Fuck Art, man
by Nic Olson
Sometimes they say that I work in the Arts. Sometimes they call it the industry. I tend to believe I work in the business of happiness; making people happy by selling them Art pressed into wax and Art pressed onto cotton, manufactured by people who are unhappy, someone’s boot pressed in the middle of their back, picking cotton, weaving cotton, sewing cotton, inhaling cotton, shipping cotton. And maybe wax.
Happiness follows the law of conservation of mass. Happiness cannot be created or destroyed. The total mass of the reactants equals the total mass of the products.
Ice to water, water to steam.
Former-happiness to cotton. Cotton to t-shirt. T-shirt to Art. Art to happiness.
Art doesn’t walk around town handing out twenty-dollar bills or cab vouchers or new rental lease agreements. Art doesn’t have its lifeguard safety—it doesn’t save people who are already drowning. Art is like whiskey, it makes you feel warm even though you’re losing your leg to the cold.
Where was Art when your friend was evicted by Regina Housing Authority and slept outside for a month and died in his friend’s kitchen? Had we finally convinced him to draw a picture for the Free Press, would Art have saved him?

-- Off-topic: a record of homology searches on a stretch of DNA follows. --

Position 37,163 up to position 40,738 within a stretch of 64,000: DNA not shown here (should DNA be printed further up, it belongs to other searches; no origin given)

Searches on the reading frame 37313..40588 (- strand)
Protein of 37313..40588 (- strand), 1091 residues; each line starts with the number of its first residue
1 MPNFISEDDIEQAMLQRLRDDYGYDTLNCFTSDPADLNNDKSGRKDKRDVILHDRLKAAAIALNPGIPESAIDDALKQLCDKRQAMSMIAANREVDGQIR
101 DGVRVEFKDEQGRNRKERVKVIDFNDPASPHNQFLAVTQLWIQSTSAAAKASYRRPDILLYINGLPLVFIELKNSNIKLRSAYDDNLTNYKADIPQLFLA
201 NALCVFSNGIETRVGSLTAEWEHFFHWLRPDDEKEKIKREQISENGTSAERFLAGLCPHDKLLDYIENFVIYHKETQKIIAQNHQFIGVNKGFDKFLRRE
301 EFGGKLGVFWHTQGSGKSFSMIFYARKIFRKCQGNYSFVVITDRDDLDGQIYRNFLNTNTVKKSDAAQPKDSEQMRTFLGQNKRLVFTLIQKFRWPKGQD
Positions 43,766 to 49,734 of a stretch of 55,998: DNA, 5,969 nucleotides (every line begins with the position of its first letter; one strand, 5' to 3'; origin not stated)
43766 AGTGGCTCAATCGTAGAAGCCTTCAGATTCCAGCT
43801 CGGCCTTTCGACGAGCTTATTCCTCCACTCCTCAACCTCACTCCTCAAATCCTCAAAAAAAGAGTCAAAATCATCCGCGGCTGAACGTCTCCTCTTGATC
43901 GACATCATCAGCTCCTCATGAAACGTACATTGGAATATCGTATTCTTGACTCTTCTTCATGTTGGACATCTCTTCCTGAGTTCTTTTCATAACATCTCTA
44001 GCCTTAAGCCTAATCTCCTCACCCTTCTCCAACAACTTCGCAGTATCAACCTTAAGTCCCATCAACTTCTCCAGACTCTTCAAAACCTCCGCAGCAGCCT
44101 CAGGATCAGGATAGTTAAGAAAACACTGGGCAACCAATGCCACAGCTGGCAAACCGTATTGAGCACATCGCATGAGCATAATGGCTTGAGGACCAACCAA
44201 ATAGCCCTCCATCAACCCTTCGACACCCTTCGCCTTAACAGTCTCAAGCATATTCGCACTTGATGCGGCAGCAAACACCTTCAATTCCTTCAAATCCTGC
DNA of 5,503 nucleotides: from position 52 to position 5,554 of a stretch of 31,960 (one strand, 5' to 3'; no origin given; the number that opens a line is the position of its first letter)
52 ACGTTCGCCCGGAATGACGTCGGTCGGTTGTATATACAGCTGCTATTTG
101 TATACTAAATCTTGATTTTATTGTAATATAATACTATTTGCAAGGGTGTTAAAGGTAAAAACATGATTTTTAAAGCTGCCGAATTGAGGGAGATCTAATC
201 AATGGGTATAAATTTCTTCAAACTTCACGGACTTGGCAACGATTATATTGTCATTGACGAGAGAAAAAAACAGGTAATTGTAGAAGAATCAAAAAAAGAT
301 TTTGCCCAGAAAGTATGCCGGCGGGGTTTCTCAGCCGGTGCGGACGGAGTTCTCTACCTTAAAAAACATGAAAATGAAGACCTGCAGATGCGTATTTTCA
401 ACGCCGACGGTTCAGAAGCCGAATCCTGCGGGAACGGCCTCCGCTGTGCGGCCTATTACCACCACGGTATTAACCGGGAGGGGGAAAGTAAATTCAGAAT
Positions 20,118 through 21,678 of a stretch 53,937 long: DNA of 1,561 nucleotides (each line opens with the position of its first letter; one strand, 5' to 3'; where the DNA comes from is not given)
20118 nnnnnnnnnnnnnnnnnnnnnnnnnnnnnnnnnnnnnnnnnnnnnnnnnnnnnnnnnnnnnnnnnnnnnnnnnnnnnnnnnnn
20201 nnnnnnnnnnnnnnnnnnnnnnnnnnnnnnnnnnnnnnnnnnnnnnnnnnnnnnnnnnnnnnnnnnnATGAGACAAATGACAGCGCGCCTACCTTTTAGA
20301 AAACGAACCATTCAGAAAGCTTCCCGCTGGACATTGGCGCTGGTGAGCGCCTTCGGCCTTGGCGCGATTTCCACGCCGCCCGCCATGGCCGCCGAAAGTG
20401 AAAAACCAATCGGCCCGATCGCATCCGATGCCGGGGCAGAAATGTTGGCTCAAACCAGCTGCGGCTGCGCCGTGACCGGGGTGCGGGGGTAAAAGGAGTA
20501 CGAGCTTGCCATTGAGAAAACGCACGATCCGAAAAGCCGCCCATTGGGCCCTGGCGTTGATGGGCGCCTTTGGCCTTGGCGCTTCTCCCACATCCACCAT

Where was Art when your wheelchair-bound friend kept getting his cigarettes stolen by his brother who could have been painting miraculous animal scenes and selling prints but instead stole blind people’s cell phones to sell for crystal meth?
Art was in an office building, denying grants. Art was at a wine-and-cheese opening wearing a well-fitting shirt.
Fuck Art, man. Fuck the fact that this piece of prose is (debatably) a piece of Art.
Rocky sits in the the empty coffee room of a fading drop-in centre drawing portraits of people who may or may not exist, to give away to the first person she knows will praise her for it. Rocky draws because it’s the only thing that can help her cope with the fact that everyone she knows is dying in front of her.
Her aunt from Cote.
Hilliard, found frozen outside.
All in a week. She draws because what the hell else can we do?
That is, unless it’s used for its one and only true purpose, as with Rocky, as the antidote in a place dripping in poison.